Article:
8 dead as anti-US protests continue
KABUL (PAN): At least eight people were killed and 27 others wounded as protests over alleged burning of the Quran by US troops at the Bagram Airbase continued across Afghanistan for a second day on Wednesday, officials and witnesses said.
Six men were killed and a dozen others wounded when an anti-US demonstration turned violent in the central province of Parwan. In the Shinwari district, furious protestors stormed the district headquarters building and clashed with police, the district chief said.
Saifullah Baidar told Pajhwok Afghan News police opened fire on the protestors to stop them from entering the office complex. Six passers-by were wounded when the demonstrators, who were initially peaceful but turned violent after police fire, hurled stones at them, a witness said.
One person was killed and three others wounded during a protest in the Baraki Barak district of central Logar province, where some militants opened fire on district headquarters. Syed Wakil, the district’s administrative chief, said police returned fire in an effort to disperse the angry mob.
“We were staging a peaceful demonstration, but police fired on us,” protestor Abdul Abdul Raqib said, adding one man was killed and two others sustained injuries.
In eastern Nangarhar province, where thousands of people converged on Jalalabad, one protestor was killed in a clash with security guards of the airport. At least 11 people, including a policeman, were injured in the fire exchange.
Ahmad Zia Abdulzai, the governor’s spokesman, told a news conference the clash erupted after the protestors torched six tankers carrying fuel for NATO-led troops.
Public Health Director Baz Mohammad Sherzad confirmed to Pajhwok receiving at the Jalalabad Civil Hospital a dead body and 11 wounded individuals from the site. He would say nothing about the condition of the wounded.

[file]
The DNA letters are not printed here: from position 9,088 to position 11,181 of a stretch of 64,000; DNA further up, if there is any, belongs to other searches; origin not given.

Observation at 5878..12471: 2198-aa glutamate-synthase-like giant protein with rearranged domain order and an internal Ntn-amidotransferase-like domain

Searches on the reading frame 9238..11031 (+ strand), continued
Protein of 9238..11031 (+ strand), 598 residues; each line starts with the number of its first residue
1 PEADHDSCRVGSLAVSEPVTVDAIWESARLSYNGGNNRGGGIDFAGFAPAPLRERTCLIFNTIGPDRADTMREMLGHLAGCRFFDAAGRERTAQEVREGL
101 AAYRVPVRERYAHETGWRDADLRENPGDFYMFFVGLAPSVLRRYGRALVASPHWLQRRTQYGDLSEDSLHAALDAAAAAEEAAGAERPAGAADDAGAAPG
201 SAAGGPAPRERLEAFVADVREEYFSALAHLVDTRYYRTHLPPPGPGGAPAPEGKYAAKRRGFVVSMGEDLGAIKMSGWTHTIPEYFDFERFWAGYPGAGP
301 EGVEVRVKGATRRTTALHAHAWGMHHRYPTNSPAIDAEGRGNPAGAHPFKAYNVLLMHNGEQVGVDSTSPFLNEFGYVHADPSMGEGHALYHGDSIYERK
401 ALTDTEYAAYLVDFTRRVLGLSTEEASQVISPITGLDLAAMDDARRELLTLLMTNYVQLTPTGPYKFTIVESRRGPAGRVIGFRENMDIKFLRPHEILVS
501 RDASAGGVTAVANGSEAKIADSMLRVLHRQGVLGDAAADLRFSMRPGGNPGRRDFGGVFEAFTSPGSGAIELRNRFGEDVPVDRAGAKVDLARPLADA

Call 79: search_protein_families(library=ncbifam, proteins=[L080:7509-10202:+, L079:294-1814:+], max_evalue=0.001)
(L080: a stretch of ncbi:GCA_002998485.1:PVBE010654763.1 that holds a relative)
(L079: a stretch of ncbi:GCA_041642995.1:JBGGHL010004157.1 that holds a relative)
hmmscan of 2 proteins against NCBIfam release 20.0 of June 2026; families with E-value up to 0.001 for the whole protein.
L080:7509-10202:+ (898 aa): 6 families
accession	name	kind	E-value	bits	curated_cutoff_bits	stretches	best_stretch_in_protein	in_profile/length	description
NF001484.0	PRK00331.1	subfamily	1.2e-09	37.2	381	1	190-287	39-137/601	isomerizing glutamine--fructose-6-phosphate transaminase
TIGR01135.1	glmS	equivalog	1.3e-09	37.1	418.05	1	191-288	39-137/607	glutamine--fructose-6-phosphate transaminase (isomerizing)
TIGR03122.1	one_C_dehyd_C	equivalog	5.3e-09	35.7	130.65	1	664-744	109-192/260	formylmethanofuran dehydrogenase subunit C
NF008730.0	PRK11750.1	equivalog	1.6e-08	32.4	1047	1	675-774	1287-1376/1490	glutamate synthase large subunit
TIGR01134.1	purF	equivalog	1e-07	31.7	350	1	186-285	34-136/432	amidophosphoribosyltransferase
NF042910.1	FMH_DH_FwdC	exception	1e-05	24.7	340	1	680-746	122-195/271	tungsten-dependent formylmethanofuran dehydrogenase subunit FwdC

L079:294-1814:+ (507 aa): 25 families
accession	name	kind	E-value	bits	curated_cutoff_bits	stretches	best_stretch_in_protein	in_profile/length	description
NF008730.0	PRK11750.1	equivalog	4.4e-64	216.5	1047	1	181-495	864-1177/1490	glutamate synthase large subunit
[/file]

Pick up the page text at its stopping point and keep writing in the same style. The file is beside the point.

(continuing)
Early in the morning, residents -- chanting death to America and foreign troops -- staged demonstrations in the Pashtunistan area, Mastofiat Square, at Education Faculty, Nangarhar University, Talashi Square and Hesarak district.
Meanwhile, hundreds of people took to the streets in the Qara Bagh district of Kabul. Security personnel had taken the necessary measures to prevent them turning violent, said the district police chief, Col. Abdul Matin.
Elsewhere in Kabul, angry citizens blocked the Darul Aman-Deh Mazang road near the parliament building. The protestors gathered in the Charahi Qambar locality on the western outskirts of Kabul and blocked the road leading to the Wolesi Jirga. One protestor was injured in the city during protests.
Raising slogans against foreign troops, the protestors sought serious punishment for the soldiers who burnt four copies of the Quran on Monday night. “Several times the foreign troops have desecrated the sacred book and then got away with mere apologies,” Mualvi Nasrullah told Pajhwok Afghan News.
The criminals should be sentenced to death, demanded the religious scholar, who said: “Our leaders fought against the Russian occupation of Afghanistan. Why don’t they declare Jihad against the international troops in the country?”
The enraged demonstrators, who also denounced the government of President Hamid Karzai, threw stones at journalists to prevent them from entering the area. A man, who tried to enter the parliament building, was shot injured by police and taken to hospital.
With US embassy in Kabul on lockdown, police said the mob was trying to set cars alight and attack shops. About 100 university students also protested the incident, saying the soldiers responsible for burning the Quran must be brought to justice.
Addressing a meeting at the Governor’s House, Weesa said they wanted the troops involved in the incident to be punished harshly. He urged residents to exercise restraint and avoid taking extreme measures that could be exploited by Afghanistan’s enemies.
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